It will be understood that various modifications may be made of the method which has been described above without thereby departing from the scope of the invention. In particular, the operation of extraction of hydrogen can be com menced during the admission stage of the mixture and may comprise a substantially constant pressure stage during which the gaseous mixture circulates through the column of adsorbent at the admission pressure. This phase is then followed by the extraction or drawing off operation with expansion, as previously described.

Similarly, the operation of sending the pure separated hydrogen back into contact with the degasified adsorbent mass may comprise the evacuation of a part of this hydrogen, preferably through the inlet extremity of the gaseous mixture to be separated. A part of the hydrogen is then collected in a slightly less pure state, slightly contaminated by carbon dioxide and carbon monoxide, but the part of the hydrogen collected in the next following stage is obtained at a higher purity than with the absence of this supplementary elution of the impurities which remained adsorbed.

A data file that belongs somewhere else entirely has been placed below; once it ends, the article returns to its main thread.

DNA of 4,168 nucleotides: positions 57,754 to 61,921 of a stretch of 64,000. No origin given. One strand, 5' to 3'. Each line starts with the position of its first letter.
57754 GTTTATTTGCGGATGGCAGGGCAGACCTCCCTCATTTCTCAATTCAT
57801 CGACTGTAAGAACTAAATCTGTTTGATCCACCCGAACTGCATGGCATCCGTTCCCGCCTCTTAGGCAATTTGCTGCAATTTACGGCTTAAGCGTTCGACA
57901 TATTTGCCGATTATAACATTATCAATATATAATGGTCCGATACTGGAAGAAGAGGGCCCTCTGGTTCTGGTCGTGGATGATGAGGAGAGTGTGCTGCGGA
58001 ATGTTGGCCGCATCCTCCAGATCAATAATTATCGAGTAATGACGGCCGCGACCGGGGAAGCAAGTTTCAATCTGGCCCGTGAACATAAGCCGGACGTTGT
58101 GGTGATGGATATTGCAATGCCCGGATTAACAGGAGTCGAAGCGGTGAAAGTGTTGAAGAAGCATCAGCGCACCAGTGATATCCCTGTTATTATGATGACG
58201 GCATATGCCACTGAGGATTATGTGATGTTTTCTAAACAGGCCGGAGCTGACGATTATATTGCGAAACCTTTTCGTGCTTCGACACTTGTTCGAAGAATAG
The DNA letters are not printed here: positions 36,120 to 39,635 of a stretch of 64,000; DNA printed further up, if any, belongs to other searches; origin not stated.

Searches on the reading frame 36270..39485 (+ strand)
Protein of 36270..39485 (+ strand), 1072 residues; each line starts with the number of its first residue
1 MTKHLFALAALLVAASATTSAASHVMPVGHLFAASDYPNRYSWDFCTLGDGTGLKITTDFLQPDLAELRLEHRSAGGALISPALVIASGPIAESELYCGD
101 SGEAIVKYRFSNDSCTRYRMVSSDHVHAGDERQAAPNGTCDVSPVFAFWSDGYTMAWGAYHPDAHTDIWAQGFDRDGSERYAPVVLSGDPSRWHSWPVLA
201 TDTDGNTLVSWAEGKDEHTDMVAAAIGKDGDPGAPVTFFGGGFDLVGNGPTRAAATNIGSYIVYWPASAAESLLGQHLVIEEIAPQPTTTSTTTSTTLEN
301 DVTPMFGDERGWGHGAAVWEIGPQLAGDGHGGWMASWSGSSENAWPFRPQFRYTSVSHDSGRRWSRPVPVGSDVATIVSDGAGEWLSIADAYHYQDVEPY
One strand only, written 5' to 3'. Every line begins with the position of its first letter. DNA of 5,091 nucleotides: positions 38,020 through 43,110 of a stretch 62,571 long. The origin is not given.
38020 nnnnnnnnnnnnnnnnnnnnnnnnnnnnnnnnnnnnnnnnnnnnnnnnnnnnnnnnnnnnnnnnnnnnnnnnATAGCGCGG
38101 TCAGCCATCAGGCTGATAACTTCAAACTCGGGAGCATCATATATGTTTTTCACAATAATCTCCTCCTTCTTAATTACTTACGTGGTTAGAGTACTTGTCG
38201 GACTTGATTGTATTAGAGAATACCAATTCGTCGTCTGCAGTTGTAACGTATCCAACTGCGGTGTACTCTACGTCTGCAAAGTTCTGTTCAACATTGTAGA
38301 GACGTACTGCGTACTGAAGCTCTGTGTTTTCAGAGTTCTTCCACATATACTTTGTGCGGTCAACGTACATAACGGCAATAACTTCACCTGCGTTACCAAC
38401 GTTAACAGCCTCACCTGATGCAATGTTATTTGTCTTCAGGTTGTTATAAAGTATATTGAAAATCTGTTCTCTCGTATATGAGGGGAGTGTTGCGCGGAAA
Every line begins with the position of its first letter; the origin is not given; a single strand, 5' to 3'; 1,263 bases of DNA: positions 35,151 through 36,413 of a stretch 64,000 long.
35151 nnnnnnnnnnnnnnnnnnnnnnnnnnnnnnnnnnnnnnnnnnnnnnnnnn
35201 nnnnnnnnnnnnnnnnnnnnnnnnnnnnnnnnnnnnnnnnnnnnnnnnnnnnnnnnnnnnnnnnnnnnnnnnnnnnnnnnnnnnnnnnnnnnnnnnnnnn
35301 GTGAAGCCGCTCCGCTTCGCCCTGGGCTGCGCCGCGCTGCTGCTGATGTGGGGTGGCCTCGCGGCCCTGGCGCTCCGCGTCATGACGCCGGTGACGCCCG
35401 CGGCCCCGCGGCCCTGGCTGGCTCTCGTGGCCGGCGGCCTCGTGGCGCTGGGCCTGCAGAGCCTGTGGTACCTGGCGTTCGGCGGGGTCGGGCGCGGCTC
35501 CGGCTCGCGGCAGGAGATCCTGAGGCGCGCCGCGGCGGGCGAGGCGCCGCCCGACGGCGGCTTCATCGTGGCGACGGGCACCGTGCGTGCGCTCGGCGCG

If the purity of the part of the hydrogen which as served for the elution of the impurities is insufficient, it can be recycled into the gaseous supply mixture.

For this same type of separation, it is also possible to utilize as the adsorbent mass, instead of active carbon, other adsorbents such as synthetic zeolites, for example mordenite or those sold by the Union Carbide Company by the commercial name of synthetic zeolites 13 X or 5 A, the criterion of the choice of the adsorbent mass and the temperature at which the operation is carried out for a given separation, being on the one hand that it adsorbs the two main constituents of the mixture in unequal proportions, in such manner that the separation factor of these constituents is not negligible, and on the other hand that it is readily desorbed by simply reducing the pressure of the more adsorbable main constituent.